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Dutch Bantam Hens

Small but mighty on the farm. Who are we talking about? Our Dutch Bantam hens, of course. They may be small in size but make up for it with their big personalities. The Dutch Bantam chicken originally came from the Indonesia area. Why is it called the Dutch Bantam then? Dutch sailors who were employed by the East India Company brought the birds through the Netherlands. The sailors found their small size easier to contain on a ship for food and eggs.

dutch bantam eating mealworms

Legend has it that these birds were popular among the lower working classes because they were allowed to keep the smaller sized eggs. All larger sized eggs had to be turned over to the landlords and wealthy gentry. Our Dutch Bantam hens at Chrisholm lay very small creamy white eggs. See picture below compared to our Easter Egger's egg.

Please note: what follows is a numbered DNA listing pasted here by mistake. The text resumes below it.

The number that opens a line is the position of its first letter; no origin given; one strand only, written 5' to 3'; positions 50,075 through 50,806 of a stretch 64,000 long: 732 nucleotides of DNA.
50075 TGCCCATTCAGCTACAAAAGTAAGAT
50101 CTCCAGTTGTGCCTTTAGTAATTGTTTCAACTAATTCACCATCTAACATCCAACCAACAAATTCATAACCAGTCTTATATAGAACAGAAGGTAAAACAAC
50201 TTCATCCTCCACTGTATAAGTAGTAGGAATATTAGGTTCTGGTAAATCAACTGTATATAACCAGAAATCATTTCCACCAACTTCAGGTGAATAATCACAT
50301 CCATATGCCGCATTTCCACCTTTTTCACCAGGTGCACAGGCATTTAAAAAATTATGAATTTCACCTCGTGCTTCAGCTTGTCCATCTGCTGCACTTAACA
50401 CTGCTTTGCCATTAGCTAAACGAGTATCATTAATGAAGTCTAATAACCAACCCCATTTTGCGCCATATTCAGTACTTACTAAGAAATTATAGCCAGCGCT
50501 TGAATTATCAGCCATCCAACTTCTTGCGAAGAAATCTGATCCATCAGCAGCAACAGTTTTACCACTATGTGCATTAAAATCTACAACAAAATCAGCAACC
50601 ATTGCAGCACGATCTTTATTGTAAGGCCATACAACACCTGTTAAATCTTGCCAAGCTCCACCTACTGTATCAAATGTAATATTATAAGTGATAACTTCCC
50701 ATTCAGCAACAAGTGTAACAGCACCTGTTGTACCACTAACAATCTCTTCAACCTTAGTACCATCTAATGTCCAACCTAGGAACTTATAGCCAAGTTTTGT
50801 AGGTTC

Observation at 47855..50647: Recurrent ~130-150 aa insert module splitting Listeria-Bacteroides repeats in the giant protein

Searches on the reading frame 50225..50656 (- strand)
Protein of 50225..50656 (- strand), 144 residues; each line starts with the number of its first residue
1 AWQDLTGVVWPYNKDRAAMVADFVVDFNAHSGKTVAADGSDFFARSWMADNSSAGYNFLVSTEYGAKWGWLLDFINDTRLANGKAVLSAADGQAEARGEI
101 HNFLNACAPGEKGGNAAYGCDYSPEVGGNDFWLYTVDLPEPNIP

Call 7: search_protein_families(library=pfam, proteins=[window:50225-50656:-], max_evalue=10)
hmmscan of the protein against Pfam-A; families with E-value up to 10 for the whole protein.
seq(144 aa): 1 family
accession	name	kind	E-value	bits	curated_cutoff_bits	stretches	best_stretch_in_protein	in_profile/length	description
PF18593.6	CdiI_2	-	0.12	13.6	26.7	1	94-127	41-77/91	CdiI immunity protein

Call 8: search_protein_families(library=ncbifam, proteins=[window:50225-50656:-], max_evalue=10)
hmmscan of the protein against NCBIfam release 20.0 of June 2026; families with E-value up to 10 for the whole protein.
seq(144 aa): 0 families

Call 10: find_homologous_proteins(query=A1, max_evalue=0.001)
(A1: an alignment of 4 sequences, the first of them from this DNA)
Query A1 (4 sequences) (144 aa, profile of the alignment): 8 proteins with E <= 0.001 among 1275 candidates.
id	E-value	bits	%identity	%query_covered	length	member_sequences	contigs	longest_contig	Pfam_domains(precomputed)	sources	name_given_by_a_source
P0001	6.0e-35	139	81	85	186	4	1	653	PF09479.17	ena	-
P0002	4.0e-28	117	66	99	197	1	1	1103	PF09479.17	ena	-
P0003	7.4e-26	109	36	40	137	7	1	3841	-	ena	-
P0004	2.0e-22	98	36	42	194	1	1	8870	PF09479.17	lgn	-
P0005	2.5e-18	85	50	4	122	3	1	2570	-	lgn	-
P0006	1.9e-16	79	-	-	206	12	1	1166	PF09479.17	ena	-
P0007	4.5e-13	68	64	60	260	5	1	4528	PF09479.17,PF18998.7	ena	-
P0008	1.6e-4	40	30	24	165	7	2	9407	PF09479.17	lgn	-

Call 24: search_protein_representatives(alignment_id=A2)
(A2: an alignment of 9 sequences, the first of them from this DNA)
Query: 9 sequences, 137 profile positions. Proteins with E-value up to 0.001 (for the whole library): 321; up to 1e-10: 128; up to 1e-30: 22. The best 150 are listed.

dutch bantam egg comparison

Dutch bantams are a true bantam breed and therefore don't have a large standard relation. They are one of the smallest breeds in the US. Because of their small size and exposed comb, they do need more protection during the winter than our other chickens on the farm.

dutch bantam face

Even though they only weigh around 18 – 20 ounces, our hens are very entertaining. They are always the first to greet us at their door, not ashamed to beg for treats and love to sit on our laps for attention. Come on out and see for yourself.

Have you tried to run like a chicken? Chickens can run up to 9 mph which is nothing to be ashamed of considering their short legs. Humans can generally run up to 3x faster, so why is it so hard to catch a chicken? Since this family is comprised of ground-dwelling birds such as turkeys and pheasants, they are faster on foot than flying. To avoid being eaten by predators, they don't run in a straight line, but rather in a zig- zag pattern. Play a game of tag in one of our grassy fields in the park. See if it is easier to tag the person if you are both running in a straight line or in a zig-zag line?